Svend, if the binary had been signed, then it would have been irrelevant


    I thought Mozilla did sign their binaries. (Downloads latest firefox setup.exe...) Yup, it's signed.  The code signing certificate was issued 12/24/2004, so they have been signing binaries since at least that time.

    The Linux .tar.gz's also have .asc's sitting right next to them (the Linux equivalent of a signed executable)

  • User profile image
    Larry​Osterman

    Maurits wrote:
    LarryOsterman wrote:
    Svend, if the binary had been signed, then it would have been irrelevant


    I thought Mozilla did sign their binaries. (Downloads latest firefox setup.exe...) Yup, it's signed.  The code signing certificate was issued 12/24/2004, so they have been signing binaries since at least that time.

    The Linux .tar.gz's also have .asc's sitting right next to them (the Linux equivalent of a signed executable)


    They do for Windows platforms (after Microsoft's Peter Torr shamed them into doing it).
     
    For *nix, does the infrastructure force the inspection of the ASCs?  In other words, if someone doesn't manually verify the ASC file, what happens?

    If the OS doesn't say "hey, the signature on this file isn't the right file" then there's a problem.

  • User profile image
    Detroit Muscle

    LarryOsterman wrote:
    For *nix, does the infrastructure force the inspection of the ASCs?  In other words, if someone doesn't manually verify the ASC file, what happens?

    If the OS doesn't say "hey, the signature on this file isn't the right file" then there's a problem.


    The RPM package format allows signing. And yes, RPM will warn you if the signature doesn't match the file on install.

  • User profile image
    Larry​Osterman

    Detroit Muscle wrote:
    LarryOsterman wrote: For *nix, does the infrastructure force the inspection of the ASCs?  In other words, if someone doesn't manually verify the ASC file, what happens?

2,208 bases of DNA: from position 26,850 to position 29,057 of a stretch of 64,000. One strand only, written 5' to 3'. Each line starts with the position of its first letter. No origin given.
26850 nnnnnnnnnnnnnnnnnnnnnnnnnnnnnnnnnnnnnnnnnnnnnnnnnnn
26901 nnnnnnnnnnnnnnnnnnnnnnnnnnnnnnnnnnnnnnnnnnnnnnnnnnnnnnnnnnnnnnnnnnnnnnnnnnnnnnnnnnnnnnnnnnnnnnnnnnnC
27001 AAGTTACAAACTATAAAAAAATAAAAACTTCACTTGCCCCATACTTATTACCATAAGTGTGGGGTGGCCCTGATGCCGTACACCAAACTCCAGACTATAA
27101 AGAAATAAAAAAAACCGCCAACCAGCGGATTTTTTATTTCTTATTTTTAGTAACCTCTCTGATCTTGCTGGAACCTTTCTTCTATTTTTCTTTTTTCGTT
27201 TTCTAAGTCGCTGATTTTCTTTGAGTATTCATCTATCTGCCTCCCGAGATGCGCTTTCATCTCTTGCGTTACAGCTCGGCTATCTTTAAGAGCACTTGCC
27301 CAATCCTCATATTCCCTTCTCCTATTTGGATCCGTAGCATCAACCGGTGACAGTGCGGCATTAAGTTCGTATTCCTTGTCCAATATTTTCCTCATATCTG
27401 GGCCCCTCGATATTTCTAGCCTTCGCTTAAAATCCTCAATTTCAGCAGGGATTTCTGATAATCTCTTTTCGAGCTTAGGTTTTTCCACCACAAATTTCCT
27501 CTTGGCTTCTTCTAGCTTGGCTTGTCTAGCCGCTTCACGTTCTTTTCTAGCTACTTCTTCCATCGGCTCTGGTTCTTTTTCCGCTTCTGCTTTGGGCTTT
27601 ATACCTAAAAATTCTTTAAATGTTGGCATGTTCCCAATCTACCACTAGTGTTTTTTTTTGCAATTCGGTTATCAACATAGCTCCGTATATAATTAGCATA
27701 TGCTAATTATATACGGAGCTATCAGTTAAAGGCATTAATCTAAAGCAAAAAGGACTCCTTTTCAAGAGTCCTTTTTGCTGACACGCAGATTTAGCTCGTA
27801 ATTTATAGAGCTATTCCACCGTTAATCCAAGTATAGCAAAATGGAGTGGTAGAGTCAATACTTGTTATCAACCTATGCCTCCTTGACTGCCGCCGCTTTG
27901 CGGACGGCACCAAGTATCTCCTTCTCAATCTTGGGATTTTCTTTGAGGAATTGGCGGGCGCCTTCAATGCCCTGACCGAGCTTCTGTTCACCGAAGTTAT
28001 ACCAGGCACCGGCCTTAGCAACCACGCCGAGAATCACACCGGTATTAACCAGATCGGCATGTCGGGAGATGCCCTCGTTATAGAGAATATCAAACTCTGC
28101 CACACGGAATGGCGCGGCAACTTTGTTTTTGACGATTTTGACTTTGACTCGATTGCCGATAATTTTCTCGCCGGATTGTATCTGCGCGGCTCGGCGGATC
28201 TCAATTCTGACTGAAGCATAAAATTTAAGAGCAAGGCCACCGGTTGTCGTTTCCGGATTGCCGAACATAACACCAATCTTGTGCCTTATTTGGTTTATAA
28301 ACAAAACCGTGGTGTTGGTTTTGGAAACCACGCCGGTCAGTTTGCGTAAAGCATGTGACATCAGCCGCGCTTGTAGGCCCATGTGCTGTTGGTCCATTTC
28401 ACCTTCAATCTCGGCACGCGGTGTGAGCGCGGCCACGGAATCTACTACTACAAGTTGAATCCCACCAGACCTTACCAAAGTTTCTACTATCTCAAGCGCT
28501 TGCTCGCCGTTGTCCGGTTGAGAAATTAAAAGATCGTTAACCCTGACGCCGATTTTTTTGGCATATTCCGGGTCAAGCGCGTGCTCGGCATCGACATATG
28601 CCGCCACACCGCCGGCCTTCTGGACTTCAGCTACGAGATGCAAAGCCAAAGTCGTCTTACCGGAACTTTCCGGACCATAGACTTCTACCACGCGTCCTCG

If the OS doesn't say "hey, the signature on this file isn't the right file" then there's a problem.


    The RPM package format allows signing. And yes, RPM will warn you if the signature doesn't match the file on install.


    Cool - but these weren't RPMs then?  Otherwise I don't see why it was an issue at all.

  • User profile image
    Maurits

    LarryOsterman wrote:

    For *nix, does the infrastructure force the inspection of the ASCs?


    Nope - *nix gives you enough rope to hang yourself with.  For .tar.gz's, anyway.  RPMs are another matter.

    LarryOsterman wrote:

    In other words, if someone doesn't manually verify the ASC file, what happens?


    Whatever the user types.  Usually the following recipe:

    wget http://www.example.com/foo.tar.gz

    # BEGIN OPTIONAL PART

    # download the signature
    wget http://www.example.com/foo.tar.gz.asc

    # download vendor public key - get this from a reliable source
    # note this only needs to be done once per vendor
    # some vendors expire their keys once a year
    wget http://www.example.com/KEY

    # say "I trust that this key is what it says it is"
    # also only needs to be done once per vendor
    gpg --import KEY

    # verify that file is what the signature says it is
    # this also says who signed it
    gpg --verify foo.tar.gz.asc

    # END OPTIONAL PART

    tar xzvf foo.tar.gz
    cd foo
    make
    make test
    su -c "make install"

    If the optional stuff is skipped, the installation takes place without trust-verification.

    LarryOsterman wrote:

    If the OS doesn't say "hey, the signature on this file isn't the right file" then there's a problem.


    It's not the epitome of usability, that's for sure.

  • User profile image
    Detroit Muscle

    If you want to compile from source and still want automatic signature checking of the downloaded source package, there's always *.src.rpm.